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- by Anne Finlay-Stewart, Editor

Ernie Hardeman, Minister of Agriculture, Food and Rural Affairs committed to preserving the Greenbelt  this morning in Owen Sound. He  was here to conduct a roundtable conversation with local agriculture representatives about cutting red tape.

hardemanHardeman was Minister of Agriculture in the Mike Harris government from 1999 to 2001 during the years of the Red Tape Commission.

The media was excluded from most of the meeting, and the media scrum afterwards was cut off before I could ask a single question, but here is what I gleaned.

Paul McQueen, mayor of Grey Highlands and owner of a cow/calf operation there, asked about incentives for young people to take on farming. Hardeman replied that we all need to be “more vigilant in telling people about the things you can do in rural communities and small towns.” Governments, he said, need to create an environment that brings young people to rural Ontario, encourages them to start small businesses and stay.

RJ Taylor made a pitch for the importance of protecting water quality. Taylor, of Cedar Crest Trout Farm in Hanover, was speaking on behalf of the fish farming industry which he says now exceeds the volume of all the commercial catch in Ontario waters.

Bruce County farmer and Ontario Federation of Agriculture director Pat Jileson commended the PC government on actions it has taken and promised, particularly rural access to natural gas and broadband. He emphasized the importance of support for rural schools, reiterating that “what is good for rural Ontario is good for farmers.”

Former Bruce-Grey-Owen Sound MPP Bill Murdoch introduced the subject of the upcoming carbon tax, and although it was mentioned that diesel and propane had been exempted the tax was essentially defined as a bad policy that disproportionately affected rural residents and farmers.

When current MPP Bill Walker brought up the government's plan to sell off surplus real estate in the province, one participant made a plea for retaining the Ontario Food Terminal. Minister Hardeman said its potential for relocation was being studied as it is on a very valuable property with no room for expansion and “trucks can't get in and out”.

One local representative said he felt that as many as 90% of the people of Ontario do not care what happens in agriculture. He encouraged the government and farm organizations to work in partnership on a “public trust strategy” so that all Ontarians would fight alongside farners in their mutual interests. Hardeman said he thought the public trust in agriculture was very high “as long as there are no bad news stories coming out of our industry.”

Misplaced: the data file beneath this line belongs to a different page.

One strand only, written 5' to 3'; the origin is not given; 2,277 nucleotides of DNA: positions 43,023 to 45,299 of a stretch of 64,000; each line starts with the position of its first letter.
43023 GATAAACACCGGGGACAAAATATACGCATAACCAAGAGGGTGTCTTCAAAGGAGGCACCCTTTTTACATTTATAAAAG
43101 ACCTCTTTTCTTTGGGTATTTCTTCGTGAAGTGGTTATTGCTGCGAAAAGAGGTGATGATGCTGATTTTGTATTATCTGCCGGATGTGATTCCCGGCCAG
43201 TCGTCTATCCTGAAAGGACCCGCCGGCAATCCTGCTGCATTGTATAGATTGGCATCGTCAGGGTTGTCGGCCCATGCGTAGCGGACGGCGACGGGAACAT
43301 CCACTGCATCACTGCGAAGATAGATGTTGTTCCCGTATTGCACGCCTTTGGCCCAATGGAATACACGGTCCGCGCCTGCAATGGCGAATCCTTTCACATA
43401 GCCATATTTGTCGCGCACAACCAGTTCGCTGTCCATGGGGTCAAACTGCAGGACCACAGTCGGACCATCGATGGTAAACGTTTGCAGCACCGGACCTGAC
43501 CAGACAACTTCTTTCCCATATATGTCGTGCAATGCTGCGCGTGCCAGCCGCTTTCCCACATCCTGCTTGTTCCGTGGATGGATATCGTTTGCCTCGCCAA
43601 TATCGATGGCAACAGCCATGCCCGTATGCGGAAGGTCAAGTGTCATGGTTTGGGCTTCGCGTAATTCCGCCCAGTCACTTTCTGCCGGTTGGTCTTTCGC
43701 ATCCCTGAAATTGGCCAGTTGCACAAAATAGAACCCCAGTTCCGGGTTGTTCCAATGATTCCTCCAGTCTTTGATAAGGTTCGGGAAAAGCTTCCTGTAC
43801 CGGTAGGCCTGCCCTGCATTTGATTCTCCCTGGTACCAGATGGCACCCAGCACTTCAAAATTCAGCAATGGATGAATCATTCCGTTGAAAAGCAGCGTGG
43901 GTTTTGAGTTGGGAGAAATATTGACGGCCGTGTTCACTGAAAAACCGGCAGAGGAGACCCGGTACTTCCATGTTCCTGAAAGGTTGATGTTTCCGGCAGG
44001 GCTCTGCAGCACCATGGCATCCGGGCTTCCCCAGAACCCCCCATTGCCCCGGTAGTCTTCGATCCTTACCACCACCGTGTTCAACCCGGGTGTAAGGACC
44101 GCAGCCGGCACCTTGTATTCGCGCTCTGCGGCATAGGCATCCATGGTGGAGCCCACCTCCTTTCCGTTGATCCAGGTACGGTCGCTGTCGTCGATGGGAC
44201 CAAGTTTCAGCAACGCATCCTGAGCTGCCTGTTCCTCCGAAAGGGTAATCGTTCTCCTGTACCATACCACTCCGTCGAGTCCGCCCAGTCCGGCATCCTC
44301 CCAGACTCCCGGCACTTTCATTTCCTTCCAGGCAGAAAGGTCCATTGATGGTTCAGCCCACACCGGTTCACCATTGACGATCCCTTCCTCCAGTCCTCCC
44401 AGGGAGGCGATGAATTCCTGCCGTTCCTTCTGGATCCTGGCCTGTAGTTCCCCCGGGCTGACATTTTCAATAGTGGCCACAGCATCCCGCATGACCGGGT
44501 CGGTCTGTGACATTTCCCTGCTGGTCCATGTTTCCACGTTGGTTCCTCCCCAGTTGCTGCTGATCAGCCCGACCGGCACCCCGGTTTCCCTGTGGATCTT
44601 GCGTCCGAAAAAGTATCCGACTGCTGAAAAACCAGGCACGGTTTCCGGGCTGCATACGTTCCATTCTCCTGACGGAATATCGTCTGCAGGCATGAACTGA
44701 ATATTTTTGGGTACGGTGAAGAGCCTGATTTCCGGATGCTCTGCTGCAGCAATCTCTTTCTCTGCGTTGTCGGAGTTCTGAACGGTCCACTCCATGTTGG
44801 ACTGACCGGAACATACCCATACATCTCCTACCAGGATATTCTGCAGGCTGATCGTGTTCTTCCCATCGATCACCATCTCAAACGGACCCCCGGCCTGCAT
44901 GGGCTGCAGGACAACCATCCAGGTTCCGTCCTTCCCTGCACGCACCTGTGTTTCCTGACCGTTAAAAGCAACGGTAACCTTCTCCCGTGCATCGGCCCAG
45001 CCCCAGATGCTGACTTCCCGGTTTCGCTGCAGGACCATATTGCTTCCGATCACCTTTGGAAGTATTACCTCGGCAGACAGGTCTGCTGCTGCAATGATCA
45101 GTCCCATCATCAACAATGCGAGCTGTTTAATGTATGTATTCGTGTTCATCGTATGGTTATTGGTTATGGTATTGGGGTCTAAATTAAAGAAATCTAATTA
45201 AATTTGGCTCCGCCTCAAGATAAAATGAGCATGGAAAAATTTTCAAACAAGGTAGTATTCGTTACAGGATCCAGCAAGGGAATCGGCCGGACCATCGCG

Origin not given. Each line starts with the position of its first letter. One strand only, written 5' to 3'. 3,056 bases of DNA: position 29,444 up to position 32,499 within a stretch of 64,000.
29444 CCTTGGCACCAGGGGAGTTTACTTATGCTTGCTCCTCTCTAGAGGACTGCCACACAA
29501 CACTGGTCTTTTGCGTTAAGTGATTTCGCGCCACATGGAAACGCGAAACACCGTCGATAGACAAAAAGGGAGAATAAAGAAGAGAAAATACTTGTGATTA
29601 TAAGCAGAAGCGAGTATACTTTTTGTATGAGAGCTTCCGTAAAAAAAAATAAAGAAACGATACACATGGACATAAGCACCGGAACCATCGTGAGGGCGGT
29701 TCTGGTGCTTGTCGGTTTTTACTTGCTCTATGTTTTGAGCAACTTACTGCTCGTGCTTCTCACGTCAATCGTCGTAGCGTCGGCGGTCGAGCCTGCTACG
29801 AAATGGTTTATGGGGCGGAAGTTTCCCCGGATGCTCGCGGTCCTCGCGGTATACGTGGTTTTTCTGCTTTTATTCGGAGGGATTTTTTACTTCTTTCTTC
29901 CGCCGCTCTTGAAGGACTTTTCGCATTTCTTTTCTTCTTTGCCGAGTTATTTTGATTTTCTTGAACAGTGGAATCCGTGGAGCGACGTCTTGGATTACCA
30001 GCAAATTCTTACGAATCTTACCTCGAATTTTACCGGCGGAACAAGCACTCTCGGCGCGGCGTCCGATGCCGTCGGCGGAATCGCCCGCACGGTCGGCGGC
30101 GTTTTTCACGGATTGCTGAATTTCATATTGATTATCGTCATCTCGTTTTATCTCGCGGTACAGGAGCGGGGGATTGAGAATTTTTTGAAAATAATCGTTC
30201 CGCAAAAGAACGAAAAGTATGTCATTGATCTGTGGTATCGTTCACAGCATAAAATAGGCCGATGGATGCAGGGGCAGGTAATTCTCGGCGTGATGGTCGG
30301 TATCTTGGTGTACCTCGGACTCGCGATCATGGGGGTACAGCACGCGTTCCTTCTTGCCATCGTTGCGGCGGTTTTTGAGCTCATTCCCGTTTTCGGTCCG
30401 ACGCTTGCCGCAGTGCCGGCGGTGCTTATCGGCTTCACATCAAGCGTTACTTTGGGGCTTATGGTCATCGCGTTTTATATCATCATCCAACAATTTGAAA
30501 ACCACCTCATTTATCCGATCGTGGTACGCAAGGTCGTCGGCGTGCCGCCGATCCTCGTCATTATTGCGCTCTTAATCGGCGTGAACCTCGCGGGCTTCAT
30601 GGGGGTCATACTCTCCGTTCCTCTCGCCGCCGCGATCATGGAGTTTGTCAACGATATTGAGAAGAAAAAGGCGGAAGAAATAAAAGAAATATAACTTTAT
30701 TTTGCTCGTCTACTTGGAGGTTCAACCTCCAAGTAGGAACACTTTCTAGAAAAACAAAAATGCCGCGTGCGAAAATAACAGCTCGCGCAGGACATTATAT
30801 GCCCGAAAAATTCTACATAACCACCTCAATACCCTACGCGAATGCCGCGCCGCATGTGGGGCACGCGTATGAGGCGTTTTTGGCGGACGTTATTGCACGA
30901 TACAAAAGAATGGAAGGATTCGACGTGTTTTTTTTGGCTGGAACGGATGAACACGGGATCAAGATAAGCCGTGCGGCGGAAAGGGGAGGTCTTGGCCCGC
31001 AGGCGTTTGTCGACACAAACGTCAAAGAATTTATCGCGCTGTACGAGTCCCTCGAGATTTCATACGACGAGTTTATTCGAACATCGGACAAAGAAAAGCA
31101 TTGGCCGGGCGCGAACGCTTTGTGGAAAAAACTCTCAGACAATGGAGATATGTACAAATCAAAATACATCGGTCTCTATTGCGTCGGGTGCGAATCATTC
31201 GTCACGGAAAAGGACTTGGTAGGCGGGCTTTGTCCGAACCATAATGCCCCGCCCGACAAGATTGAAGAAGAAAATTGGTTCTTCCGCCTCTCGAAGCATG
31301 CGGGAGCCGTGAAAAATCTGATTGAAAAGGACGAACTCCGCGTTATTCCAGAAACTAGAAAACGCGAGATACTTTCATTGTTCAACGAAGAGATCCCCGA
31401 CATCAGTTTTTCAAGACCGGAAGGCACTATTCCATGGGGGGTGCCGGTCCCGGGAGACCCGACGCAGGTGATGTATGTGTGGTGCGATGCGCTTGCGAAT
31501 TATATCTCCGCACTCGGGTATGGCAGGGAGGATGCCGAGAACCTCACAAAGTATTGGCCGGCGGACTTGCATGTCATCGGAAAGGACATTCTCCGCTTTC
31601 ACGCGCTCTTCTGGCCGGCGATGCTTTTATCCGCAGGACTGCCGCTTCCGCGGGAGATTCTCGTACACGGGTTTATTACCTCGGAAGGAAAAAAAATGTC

Following the meeting, Minister Hardeman told the media that the purpose of the invitation-only meeting was to learn from representatives of farm organizations what regulations are standing in the way of their productivity and growth. “Things that protect people are not red tape”, he said, but cited the example of the height of the delivery door at Saugeen Country Yogurt as unnecessary regulation - “paperwork that has no purpose or benefit; forms you fill out that noone ever looks at.” The PC government has committed to cutting these regulations by an arbitrary 25 percent, according to Bruce-Grey-Owen Sound MPP Bill Walker, and reviewing duplication with federal rules.

Hardeman gave an example of what he had heard before we were in the room: agribusiness want easier access to more foreign labour - and a speedier process. He said the PCs would be pushing the federal government on streamlining the foreign worker process. The same businesses want a faster approval process for housing for these workers.

Although he said he was unaware of any doubt about Premier Ford's position on the subject, Hardeman insisted “The Greenbelt will definitely not be opened up. It will be protected in its entirety. This was the promise we were elected on.”

In spite of the interest in improving broader public trust, the closed-door meeting included only two women as participants, and as far as we know no mention was made of immigration, jobs for newcomers, or climate change.

This government is going to have to take a wider view of “the people” and their concerns if it hopes to bridge the trust gap with both urban and rural Ontarians.


 

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